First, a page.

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Exit and Foreign Ownership: Evidence from Export-Oriented Firms in Sri Lanka

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  • Daniel Stock

    (Center for International Development at Harvard University)

Abstract

While foreign direct investment may play a transformative role in the development of economies, foreign-owned firms are also said to be more “footloose” than comparable local firms. This paper uses a semi-parametric approach to examine the link between firm ownership and exit rates, tracking a set of export-oriented firms operating in Sri Lanka in years between 1978 and 2017. We find that foreign firms are in fact 42-56% more likely to exit than local firms, but only for their first years of existence. In their later years, foreign firms are actually less likely to exit than local firms, though this late advantage is not statistically significant when conditioned on the firms’ initial characteristics (such as employment size). This pattern supports the theory that foreign firms face a steeper early learning curve in adapting to local conditions.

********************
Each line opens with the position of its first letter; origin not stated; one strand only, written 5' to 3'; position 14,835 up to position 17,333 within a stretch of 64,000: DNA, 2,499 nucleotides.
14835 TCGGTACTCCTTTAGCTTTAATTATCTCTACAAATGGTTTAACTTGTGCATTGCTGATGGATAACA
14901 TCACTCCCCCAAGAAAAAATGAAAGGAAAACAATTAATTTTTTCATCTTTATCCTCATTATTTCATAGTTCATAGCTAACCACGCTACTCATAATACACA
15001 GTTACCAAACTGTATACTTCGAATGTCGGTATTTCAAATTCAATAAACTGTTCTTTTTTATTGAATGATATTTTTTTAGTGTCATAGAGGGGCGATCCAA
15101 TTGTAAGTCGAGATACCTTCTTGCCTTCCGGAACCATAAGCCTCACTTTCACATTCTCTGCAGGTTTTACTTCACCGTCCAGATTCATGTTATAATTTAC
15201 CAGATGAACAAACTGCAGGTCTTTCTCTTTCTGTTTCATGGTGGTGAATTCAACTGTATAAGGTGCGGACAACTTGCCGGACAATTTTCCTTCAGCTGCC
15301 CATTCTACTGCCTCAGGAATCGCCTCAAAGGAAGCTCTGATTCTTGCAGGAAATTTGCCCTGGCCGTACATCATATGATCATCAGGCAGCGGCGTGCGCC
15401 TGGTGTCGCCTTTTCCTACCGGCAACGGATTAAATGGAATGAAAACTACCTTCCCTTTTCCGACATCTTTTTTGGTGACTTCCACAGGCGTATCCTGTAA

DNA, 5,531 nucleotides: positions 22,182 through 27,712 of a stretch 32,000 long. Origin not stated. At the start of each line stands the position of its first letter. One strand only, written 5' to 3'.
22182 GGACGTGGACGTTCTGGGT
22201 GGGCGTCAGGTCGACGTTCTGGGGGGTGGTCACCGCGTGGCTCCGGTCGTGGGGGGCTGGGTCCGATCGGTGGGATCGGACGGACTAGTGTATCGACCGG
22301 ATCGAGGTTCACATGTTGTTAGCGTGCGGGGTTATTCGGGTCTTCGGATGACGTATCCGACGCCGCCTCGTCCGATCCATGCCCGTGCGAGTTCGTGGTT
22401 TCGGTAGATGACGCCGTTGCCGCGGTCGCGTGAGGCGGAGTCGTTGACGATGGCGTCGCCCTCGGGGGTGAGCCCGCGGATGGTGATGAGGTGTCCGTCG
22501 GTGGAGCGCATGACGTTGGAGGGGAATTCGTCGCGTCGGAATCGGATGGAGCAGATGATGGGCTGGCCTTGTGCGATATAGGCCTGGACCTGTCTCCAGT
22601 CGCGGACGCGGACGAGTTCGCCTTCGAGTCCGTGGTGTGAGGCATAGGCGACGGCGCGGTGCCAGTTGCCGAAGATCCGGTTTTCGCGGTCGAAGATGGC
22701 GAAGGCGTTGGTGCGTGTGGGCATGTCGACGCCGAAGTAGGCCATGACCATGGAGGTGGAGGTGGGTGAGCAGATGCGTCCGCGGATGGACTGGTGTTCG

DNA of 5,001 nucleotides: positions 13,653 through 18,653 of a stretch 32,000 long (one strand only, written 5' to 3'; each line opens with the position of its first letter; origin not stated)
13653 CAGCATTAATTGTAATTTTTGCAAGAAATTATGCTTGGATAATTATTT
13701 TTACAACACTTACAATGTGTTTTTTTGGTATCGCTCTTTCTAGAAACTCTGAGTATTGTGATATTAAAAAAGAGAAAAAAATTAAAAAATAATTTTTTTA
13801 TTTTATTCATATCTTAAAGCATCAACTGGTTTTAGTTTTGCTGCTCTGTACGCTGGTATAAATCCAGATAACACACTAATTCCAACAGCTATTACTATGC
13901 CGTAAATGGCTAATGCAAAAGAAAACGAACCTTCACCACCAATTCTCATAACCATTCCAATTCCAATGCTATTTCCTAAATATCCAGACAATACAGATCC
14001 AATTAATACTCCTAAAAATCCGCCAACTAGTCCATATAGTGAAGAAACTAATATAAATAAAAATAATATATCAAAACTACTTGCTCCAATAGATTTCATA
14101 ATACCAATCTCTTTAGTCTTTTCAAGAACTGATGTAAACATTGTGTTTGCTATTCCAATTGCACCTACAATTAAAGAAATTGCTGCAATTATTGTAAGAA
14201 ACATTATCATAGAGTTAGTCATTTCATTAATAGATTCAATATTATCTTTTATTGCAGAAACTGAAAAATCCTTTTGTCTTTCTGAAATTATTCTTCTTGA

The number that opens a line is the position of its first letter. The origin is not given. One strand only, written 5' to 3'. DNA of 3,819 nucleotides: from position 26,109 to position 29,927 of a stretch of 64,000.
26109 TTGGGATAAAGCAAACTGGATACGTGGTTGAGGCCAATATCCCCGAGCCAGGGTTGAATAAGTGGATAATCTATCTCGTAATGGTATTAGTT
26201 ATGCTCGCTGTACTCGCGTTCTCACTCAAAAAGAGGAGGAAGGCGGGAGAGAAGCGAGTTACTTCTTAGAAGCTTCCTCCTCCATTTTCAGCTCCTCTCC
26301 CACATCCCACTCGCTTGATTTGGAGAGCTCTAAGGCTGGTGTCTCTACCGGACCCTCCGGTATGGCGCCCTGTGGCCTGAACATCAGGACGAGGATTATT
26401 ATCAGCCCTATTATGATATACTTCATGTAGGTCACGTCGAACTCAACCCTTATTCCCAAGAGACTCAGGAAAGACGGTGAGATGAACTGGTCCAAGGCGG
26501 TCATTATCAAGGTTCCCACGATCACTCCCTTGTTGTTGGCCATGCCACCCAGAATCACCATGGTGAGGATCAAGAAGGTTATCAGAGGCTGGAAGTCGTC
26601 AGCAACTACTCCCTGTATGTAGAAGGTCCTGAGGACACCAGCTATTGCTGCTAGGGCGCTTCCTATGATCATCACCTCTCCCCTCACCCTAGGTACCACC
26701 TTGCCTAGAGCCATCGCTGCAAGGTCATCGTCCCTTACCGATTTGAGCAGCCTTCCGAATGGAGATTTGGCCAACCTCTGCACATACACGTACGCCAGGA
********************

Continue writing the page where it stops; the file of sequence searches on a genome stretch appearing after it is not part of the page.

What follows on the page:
Suggested Citation

  • Daniel Stock, 2019. "Exit and Foreign Ownership: Evidence from Export-Oriented Firms in Sri Lanka," CID Working Papers 112a, Center for International Development at Harvard University.
  • Handle: RePEc:cid:wpfacu:112a
    as

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    File URL: https://growthlab.cid.harvard.edu/files/growthlab/files/2019-03-cid-fellows-wp-112-sri-lanka-export-firms.pdf
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    References listed on IDEAS

    as
    1. Ann E. Harrison & Brian J. Aitken, 1999. "Do Domestic Firms Benefit from Direct Foreign Investment? Evidence from Venezuela," American Economic Review, American Economic Association, vol. 89(3), pages 605-618, June.
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    Foreign Direct Investment;

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